What I remembered: time/space travel, a very smart child named Charles Wallace, some strong weather at the beginning, a missing father, a malevolent (I think!) force called IT.

What I had forgotten: the word, tesseract, which for some reason, my mother gave me as a name when I was little. Also forgotten: how sophisticated many of the words in the book actually are. And the fact that Calvin likes not only Meg but also her mother.

Which made me remember: we used to read books like A Wrinkle in Time on our own time and without incident.  Which isn’t to say that we understood all of what we read. Rereading the book today, I know it isn’t possible that I understood the book deeply. Clearly, I didn’t remember it well.

But, it sort of didn’t matter. I thought I read it, and I really loved it. And, I don’t think we were expected to understand what we read all the way through back then. Instead, we were expected to read a lot. To just read. Whatever we wanted, and as often as possible. It was totally fine for us to pick up a book and put it down, only to pick it up months or even years later and resume as if no time had passed at all.

That’s why my mother thought nothing of giving me a copy of Jane Eyre when I was 10. And again when I was 12. And then again when I was 15, at which point I could finally make sense of the first pages and persevered all the way to the end.

Books were our wrinkle in time. We’d open a portal to one and walk through. Stay a while in its world and then exit on the other side, changed.

Raising and Caring for our Little Adults

I loved Julie Lythcott-Haines’ How to Raise an Adult and had the good fortune to hear her speak last spring when she visited Charlotte. The book, like Julie herself, offers straight-talk to parents and teachers who take the responsibility of preparing future generations for whatever awaits them very seriously.

In a nutshell, she tells us to give our kids more space and time to become themselves without our constant interference. Sitting amid an audience of hundreds of parents, I couldn’t help but notice that there was not a person, including myself, who was not laughing and cringing all the way through her talk.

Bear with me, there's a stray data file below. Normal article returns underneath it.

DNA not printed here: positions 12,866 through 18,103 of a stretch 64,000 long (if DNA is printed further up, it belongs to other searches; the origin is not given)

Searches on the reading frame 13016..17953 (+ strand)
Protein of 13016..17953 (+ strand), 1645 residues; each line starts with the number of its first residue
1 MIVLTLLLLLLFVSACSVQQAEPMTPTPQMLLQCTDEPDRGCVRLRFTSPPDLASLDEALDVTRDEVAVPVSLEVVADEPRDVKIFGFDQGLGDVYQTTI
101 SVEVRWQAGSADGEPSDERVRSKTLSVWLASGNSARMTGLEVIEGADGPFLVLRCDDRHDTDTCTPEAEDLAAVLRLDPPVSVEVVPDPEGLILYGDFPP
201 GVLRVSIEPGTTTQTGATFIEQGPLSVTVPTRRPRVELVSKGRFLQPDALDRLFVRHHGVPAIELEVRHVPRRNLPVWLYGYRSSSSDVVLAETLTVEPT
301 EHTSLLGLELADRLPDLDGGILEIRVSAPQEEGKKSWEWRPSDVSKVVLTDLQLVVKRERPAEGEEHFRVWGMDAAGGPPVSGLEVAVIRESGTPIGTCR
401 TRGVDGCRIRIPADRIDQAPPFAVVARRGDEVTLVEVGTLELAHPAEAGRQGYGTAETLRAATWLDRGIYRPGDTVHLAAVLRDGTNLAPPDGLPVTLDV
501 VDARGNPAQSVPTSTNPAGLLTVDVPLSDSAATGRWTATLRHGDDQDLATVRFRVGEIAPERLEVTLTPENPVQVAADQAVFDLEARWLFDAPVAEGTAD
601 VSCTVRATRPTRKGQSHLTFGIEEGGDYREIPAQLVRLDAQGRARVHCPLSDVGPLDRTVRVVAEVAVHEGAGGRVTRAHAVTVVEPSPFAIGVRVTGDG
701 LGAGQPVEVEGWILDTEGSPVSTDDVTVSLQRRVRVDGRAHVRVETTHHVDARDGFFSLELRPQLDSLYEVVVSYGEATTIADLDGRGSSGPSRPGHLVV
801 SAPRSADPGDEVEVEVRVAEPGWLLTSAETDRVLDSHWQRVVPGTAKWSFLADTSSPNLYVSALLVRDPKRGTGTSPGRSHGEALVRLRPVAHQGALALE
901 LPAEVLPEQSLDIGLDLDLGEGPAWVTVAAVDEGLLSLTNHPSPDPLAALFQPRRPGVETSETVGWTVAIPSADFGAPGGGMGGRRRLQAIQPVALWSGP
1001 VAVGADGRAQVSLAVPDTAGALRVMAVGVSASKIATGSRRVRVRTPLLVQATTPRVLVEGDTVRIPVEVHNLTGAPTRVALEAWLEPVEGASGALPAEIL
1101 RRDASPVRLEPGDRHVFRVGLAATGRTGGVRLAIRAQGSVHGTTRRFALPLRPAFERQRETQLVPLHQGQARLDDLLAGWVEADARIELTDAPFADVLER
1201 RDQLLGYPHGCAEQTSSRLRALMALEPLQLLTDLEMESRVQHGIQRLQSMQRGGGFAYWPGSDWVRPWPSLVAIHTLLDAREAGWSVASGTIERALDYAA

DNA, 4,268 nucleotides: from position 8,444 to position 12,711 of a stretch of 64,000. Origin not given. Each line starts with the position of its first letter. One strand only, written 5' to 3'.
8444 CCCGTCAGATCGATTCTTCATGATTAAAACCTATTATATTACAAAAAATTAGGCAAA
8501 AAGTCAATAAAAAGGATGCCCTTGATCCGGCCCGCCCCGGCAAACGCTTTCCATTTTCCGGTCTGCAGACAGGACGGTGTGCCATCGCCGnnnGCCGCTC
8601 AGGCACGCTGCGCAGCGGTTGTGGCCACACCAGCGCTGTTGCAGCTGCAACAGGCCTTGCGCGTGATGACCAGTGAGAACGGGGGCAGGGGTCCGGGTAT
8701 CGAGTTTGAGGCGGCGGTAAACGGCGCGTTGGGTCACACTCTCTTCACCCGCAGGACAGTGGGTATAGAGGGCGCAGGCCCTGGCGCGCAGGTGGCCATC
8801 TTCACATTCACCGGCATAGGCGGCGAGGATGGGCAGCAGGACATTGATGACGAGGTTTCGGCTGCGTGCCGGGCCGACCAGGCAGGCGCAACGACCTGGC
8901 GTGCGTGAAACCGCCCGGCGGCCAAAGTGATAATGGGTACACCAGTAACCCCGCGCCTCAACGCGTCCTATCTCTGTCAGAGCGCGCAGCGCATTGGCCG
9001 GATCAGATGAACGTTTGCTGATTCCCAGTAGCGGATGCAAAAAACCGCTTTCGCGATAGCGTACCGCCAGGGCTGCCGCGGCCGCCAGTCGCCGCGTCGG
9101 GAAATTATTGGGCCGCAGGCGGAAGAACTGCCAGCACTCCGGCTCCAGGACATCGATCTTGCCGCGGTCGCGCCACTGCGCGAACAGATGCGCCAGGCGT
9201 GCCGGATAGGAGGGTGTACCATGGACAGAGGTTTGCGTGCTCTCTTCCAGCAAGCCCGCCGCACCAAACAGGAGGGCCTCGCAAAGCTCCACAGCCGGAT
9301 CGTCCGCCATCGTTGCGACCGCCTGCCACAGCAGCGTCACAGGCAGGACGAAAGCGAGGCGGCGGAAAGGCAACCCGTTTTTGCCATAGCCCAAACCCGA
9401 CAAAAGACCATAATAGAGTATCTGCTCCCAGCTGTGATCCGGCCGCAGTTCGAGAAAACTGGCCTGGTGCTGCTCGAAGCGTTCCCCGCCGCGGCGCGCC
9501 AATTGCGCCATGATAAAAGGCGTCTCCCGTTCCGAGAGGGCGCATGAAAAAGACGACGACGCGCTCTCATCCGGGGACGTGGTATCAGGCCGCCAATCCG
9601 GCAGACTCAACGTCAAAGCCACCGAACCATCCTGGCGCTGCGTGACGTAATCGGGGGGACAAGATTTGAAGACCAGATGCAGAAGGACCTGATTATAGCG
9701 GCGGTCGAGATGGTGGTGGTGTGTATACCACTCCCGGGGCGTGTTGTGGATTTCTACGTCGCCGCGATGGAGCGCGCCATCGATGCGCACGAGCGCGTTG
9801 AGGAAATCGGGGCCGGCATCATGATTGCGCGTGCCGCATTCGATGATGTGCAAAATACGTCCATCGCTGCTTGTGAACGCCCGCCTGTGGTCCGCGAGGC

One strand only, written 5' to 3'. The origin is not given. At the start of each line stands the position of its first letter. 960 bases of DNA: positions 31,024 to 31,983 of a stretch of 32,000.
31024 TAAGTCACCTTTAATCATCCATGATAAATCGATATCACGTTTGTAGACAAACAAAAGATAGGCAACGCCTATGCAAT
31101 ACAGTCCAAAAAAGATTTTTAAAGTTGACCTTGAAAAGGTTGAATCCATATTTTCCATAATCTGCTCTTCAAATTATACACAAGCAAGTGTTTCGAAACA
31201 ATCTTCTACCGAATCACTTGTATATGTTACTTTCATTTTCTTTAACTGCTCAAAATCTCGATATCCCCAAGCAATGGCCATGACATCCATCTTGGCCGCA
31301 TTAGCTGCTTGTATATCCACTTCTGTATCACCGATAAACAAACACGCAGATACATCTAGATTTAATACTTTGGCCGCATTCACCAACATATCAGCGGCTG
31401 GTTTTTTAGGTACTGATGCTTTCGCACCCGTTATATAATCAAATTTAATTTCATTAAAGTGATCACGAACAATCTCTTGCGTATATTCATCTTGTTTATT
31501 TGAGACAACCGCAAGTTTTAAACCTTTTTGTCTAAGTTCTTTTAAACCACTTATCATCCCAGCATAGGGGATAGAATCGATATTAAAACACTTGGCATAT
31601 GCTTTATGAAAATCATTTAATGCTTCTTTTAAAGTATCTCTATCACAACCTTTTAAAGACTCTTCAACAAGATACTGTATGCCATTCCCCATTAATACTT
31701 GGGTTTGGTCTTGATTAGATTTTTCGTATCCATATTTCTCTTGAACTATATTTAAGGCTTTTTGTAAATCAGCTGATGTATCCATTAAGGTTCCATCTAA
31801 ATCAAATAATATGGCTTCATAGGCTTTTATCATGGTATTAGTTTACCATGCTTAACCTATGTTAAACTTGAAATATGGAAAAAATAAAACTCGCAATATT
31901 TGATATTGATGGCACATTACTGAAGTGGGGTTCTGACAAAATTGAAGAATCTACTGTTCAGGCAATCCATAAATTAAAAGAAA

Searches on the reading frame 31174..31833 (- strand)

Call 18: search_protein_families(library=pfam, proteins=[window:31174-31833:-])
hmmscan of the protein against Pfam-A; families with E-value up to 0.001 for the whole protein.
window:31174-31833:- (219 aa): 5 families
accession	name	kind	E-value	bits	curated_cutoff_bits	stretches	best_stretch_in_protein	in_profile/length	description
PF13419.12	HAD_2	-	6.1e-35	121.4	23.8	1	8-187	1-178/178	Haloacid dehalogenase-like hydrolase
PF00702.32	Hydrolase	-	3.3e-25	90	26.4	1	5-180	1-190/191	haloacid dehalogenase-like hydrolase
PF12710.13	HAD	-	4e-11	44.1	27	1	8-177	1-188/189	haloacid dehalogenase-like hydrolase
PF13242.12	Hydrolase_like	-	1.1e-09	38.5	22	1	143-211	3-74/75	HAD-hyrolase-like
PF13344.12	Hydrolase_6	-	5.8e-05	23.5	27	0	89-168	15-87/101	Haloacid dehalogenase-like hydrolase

As a dean at Stanford, Lythcott-Haines saw first hand how easily thrown freshmen were in the face of any challenge. After being “overparented” — and therefore never having to do anything completely for themselves while also never feeling total independence or pride in the wake of their achievements — these high flying young people with high GPA’s were having a ton of trouble acclimating to college life. They were — are — suffering from acute anxiety, depression, and worse. Having accomplished their parents’ and often their own dreams, they were finding the reality to be both a bit underwhelming and somehow also overwhelming.

Frank Bruni’s editorial today, “The Real Campus Scourge,” adds an important layer to the discussion about how we are preparing young people for the places, situations, and demands they will confront. I read it just after talking with my niece, a newly minted college freshman who described finding it very hard, in these early days of freshman year, to eat regular meals, find people to connect with, even work out at the gym.

In his essay, Bruni hits the nail on the head: college, at least at first, is lonely. That college freshmen feel alone has nothing to do with the way they were parented or the fact that some may be like snowflakes that melt in the heat. Says Bruni, “In a survey of nearly 28,000 students on 51 campuses by the American College Health Association last year, more than 60 percent said that they had “felt very lonely” in the previous 12 months. Nearly 30 percent said that they had felt that way in the previous two weeks.”

Those numbers are pretty staggering, but what they really confirm is simply the fact that being alone is, for most of us, lonely. Also, people leaving home, if they are loved and lucky, miss home. Years ago this was true and it is still true today.

Tomorrow, I’m spending some of Labor Day collecting things for care packages for my five nieces and nephews who are currently in college. I wish I had the time and the funds to send one to each of my past students, too. This blog post will have to serve in the place of those hundreds of boxes full of symbolic hugs that I would send out tomorrow if I could.

It’s not easy to raise — or be — an adult. But it’s also not something any of us have to do all by ourselves.

Anything is Possible